Hope for a herpes vaccine after a trial of an experimental jab prevented sores and blistering in rodents that were infected with the virus
- The experimental vaccine prevented animals from developing blisters
- Scientists said the findings were ‘better than anything’ they’ve ever seen
- The researchers hope it will one day be given to teenagers at school
Hopes have been raised of a potential herpes vaccine following the success of an experimental jab that was tested on animals.
A trial showed the vaccine prevented blistering and sores in mice and guinea pig that were infected with the HSV-2 strain.
Scientists called the findings ‘better than anything’ ever seen before, considering efforts to produce a vaccine have failed so far.
An experimental jab developed by US scientists prevented the spread of herpes in an animal study, raising hopes a vaccine may exist in the future
Both types of the herpes strain – HSV-1 and HSV-2 – can cause genital herpes, but it is typically caused by HSV-2. It is transmitted through sex.
More commonly, HSV-1 causes sores around the mouth and lips and is transmitted by kissing.
Herpes remains in the body for life by lying dormant in nerves. Every now and again an outbreak is triggered, when the infection reactivates.
Blisters which break and become sore are the main symptom of herpes, which can affect the vagina, penis, anus or mouth.
Genital herpes also increases the risk of acquiring or passing on HIV by three to fourfold, highlighting the need for a vaccine.
Scientists at The University of Pennsylvania, led by Dr Harvey Friedman, developed the experimental vaccine for herpes – which is currently incurable.
WHAT IS HERPES?
Herpes viruses cause cold sores, which most commonly appear on the lips or genitals.
Around seven in 10 people in the UK are infected with the viruses.
However, only around one in three experience symptoms.
In the US, around half of young adults are infected with the virus that causes cold sores around the mouth.
One in eight have the virus behind genital herpes.
Cold sores on the lips most commonly get passed on by being kissed by someone with an active cold sore.
They begin as a small red patch that blisters before bursting, leaving a raw area that scabs.
Cold sores that appear on the face are most commonly caused by the herpes simplex type 1 virus.
Type 2 mainly affects the genitals.
It is rare for cold sores to spread away from the site they first appeared in.
And they are only transmitted by direct skin contact, not by sharing items such as towels or cutlery.
Oral sex is a common way for cold sores to pass from a person’s mouth to another’s genitals or vice versa.
Once infected, sufferers may initially experience a fever and flu-like symptoms.
Cold sores can reappear if triggered by stress, illness, alcohol or too much sunlight.
This is because the virus stays in a nerve junction near the spinal cord.
Many feel an itch, tingle or shooting pain before a cold sore reappears.
Antiviral medication may be prescribed if someone frequently suffers from outbreaks.
Keeping sores moisturised can stop them cracking and becoming painful.
Source: Herpes Viruses Association
It provided strong protection against ‘genital lesions’ in mice and guinea pigs infected with HSV-2 after the vaccine.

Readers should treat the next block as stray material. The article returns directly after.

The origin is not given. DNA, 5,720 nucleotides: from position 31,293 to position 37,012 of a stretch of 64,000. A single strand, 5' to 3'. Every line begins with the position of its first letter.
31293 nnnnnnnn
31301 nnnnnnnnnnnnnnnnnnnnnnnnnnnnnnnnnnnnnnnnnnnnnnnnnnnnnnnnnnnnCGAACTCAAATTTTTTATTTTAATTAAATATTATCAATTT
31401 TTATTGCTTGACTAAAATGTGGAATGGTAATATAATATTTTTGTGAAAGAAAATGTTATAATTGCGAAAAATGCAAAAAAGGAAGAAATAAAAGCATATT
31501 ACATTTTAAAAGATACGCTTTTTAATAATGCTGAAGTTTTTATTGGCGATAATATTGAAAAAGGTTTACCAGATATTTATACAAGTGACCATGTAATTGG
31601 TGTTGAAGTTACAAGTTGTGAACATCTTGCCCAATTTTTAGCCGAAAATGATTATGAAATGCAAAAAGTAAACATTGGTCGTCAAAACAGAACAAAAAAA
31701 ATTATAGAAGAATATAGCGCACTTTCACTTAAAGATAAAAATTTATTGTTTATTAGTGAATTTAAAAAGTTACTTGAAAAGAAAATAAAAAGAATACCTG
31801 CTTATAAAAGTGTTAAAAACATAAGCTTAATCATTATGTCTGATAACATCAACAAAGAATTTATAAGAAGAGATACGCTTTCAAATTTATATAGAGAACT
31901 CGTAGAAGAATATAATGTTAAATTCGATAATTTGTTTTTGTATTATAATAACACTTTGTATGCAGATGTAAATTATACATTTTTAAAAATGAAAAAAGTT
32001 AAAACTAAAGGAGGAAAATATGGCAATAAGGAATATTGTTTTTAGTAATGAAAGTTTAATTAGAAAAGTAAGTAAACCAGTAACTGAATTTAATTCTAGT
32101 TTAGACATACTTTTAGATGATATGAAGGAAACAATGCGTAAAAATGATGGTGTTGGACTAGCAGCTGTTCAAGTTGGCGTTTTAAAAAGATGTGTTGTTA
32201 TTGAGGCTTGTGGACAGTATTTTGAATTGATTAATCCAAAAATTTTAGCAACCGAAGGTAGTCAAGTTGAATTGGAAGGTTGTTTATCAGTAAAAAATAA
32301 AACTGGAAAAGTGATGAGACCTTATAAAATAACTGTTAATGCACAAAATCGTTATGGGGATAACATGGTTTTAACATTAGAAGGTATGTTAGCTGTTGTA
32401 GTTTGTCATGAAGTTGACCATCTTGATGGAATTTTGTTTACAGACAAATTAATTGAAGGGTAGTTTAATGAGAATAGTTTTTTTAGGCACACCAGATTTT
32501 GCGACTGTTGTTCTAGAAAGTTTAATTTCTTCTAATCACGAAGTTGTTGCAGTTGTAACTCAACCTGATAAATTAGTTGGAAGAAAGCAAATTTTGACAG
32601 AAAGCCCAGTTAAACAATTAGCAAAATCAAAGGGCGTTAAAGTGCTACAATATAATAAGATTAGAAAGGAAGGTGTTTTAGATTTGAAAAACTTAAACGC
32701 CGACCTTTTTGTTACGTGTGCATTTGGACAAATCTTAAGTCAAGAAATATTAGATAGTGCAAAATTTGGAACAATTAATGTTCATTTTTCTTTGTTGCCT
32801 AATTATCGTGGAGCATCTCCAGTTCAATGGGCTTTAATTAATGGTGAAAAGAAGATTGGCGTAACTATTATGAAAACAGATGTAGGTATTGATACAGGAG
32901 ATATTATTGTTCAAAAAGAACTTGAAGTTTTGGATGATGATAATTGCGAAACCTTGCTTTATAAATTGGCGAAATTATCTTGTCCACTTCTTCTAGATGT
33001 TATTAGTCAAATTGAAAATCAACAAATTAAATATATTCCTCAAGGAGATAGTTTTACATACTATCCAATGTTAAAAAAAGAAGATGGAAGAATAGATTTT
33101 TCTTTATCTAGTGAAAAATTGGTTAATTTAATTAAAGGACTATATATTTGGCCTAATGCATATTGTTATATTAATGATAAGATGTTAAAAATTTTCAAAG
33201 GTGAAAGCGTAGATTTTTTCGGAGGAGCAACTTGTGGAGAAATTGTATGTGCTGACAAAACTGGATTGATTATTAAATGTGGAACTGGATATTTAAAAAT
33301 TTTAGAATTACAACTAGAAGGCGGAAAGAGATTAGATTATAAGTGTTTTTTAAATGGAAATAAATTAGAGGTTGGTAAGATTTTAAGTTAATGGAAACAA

The vaccine also prevented low-level infections – where HSV-2 viruses hide in nerve cells – in 98 per cent and 80 per cent of mice and guinea pigs, respectively.
Overall, only one of 64 mice and two of 10 guinea pigs developed sub-clinical infection, which may not show symptoms but is when the disease can be transmitted.
This suggests the risk of transmission is very low, the authors wrote in the journal Science Immunology.
According to New Scientist, Dr Friedman said: ‘Our results in mice and guinea pigs are very encouraging – better than anything we have seen in the literature.
‘But we won’t know if this vaccine will work until it is tested in humans.’
Dr Friedman and colleagues also want to test if the vaccine can work against the second type of herpes strain, HSV-1.
If human trials are successful, it is hoped teenagers at school will receive the vaccine to stop them catching herpes.
Dr Friedman said no other experimental vaccine has been able to prevent hidden infections in animal testing – but there are some in human trials already.
The vaccine is made up of messenger RNA molecules, which work differently to conventional vaccines.
RNA vaccines work by introducing an mRNA sequence which contains a code specific to a disease.
The mRNA go into the body’s cells and tells them how to produce viral proteins, setting off an immune response.
The disease is then recognisable by the immune system, preparing it to fight the real infection.
More than one in six people aged 14 to 49 years in the US have genital herpes, according to the CDC.
In the UK, seven out of ten people have caught one of the two types by the age of 25, The Herpes Viruses Association state. However, only one in three people have symptoms.
Charities campaign to abolish the stigma around herpes because it is caught by the majority of the population going completely unnoticed.
It is caught by having sex with someone when the virus is active on their genitals or by receiving oral sex from someone with a facial cold sore.